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Definition of OTTAVA RIMA
: a stanza of eight lines of heroic verse with a rhyme scheme of abababcc
Origin of OTTAVA RIMA
Italian, literally, eighth rhyme
First Known Use: 1820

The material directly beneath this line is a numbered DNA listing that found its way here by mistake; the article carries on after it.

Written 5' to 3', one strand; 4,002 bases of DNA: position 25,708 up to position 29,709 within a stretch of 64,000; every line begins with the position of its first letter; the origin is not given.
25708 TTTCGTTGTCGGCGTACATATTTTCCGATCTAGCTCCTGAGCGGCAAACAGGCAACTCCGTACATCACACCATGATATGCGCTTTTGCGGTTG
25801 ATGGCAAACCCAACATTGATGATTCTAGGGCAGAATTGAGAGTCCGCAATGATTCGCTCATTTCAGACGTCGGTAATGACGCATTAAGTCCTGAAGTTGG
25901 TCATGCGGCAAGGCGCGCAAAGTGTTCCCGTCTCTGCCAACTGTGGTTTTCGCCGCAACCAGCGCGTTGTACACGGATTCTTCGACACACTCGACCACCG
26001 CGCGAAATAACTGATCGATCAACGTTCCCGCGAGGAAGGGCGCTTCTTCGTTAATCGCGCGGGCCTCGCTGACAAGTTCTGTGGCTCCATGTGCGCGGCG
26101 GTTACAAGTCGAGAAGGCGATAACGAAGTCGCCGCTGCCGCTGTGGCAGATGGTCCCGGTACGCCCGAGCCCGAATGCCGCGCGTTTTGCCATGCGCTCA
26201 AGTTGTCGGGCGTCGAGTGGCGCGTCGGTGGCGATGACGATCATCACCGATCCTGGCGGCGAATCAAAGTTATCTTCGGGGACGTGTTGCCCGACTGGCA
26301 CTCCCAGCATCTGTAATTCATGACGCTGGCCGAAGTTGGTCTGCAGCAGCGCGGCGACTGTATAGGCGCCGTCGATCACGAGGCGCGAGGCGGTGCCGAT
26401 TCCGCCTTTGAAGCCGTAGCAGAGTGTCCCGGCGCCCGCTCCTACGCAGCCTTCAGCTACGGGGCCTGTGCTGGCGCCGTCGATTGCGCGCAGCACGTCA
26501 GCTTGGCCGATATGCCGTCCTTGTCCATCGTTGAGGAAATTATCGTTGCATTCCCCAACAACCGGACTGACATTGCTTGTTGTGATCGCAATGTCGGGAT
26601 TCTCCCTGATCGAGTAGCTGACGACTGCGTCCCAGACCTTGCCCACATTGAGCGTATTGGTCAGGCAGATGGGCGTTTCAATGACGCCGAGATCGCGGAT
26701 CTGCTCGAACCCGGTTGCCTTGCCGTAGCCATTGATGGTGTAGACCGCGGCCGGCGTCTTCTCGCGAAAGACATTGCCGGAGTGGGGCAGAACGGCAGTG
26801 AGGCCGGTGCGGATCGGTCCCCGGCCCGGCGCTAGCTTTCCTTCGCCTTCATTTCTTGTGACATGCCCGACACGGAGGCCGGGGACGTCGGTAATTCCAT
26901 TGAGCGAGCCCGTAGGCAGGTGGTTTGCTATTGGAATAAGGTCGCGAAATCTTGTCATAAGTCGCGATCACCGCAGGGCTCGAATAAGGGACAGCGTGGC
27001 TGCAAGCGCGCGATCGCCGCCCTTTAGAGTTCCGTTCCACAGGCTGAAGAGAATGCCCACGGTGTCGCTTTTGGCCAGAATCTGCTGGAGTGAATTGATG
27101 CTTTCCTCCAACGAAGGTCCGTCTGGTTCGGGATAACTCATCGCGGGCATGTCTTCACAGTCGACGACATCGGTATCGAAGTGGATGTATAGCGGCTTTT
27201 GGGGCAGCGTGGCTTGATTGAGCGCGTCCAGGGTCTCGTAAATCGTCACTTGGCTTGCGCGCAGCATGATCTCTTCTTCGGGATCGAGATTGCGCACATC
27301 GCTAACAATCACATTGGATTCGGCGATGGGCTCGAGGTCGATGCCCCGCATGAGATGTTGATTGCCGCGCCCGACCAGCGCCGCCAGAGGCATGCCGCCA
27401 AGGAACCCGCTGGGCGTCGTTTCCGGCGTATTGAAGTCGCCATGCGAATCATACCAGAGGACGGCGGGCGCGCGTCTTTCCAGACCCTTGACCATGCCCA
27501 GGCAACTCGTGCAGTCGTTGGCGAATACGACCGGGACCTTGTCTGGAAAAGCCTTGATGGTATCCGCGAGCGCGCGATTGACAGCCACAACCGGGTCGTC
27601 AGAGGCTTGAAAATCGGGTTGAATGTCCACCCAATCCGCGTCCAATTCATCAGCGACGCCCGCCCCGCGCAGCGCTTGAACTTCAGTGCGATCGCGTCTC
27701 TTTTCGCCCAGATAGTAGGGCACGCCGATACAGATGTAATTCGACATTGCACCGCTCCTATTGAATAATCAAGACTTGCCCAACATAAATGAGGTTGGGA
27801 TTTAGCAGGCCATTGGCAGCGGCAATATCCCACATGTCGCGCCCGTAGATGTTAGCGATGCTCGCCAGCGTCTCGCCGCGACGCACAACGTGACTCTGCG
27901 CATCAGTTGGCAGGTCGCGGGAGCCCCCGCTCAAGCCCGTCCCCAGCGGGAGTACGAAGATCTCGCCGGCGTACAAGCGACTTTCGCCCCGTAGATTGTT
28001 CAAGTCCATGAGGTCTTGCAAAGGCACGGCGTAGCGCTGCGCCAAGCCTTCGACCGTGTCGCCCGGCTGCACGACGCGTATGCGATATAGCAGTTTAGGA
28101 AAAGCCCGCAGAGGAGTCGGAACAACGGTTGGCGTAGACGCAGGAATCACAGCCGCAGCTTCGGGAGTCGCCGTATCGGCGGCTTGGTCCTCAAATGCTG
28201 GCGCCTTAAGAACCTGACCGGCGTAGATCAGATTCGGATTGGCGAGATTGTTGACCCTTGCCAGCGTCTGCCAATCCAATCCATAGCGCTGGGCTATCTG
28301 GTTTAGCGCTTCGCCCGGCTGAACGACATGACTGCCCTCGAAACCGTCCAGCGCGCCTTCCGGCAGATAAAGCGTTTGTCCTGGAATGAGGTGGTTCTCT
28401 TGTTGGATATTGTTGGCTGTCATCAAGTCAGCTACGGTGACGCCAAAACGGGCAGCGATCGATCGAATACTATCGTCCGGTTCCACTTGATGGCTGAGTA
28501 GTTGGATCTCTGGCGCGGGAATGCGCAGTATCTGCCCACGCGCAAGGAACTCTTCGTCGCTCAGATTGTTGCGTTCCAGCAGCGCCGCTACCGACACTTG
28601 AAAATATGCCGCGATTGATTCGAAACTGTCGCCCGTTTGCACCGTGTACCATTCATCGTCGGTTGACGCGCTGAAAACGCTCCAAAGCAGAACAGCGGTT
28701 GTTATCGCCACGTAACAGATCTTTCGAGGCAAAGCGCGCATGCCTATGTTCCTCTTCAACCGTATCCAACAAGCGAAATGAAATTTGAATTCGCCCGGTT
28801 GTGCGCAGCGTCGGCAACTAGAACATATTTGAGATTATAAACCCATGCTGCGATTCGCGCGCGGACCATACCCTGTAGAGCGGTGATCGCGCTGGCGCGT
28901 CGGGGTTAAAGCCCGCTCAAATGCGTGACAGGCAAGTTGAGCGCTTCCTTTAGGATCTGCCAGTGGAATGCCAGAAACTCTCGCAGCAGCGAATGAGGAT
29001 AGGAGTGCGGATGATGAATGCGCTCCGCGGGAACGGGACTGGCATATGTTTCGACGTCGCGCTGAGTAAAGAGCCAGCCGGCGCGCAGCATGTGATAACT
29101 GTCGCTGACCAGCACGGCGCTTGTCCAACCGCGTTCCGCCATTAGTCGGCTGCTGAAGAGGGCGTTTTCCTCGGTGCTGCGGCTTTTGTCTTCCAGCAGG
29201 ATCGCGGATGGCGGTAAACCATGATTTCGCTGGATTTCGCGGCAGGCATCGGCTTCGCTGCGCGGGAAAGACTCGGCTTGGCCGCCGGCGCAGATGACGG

Italian stanza form composed of eight 11-syllable lines, rhyming abababcc. It originated in the late 13th and early 14th centuries and was established by Giovanni Boccaccio as the standard form for Italian epic and narrative verse. When the form appeared in English, the lines were shortened to 10 syllables. In the 17th–18th century, English ottava rima was written in iambic pentameter and used for heroic poetry. Notably effective in Lord Byron's Beppo (1818) and Don Juan (1819–24), it was also used by Edmund Spenser, John Milton, John Keats, Percy B. Shelley, Robert Browning, and William Butler Yeats.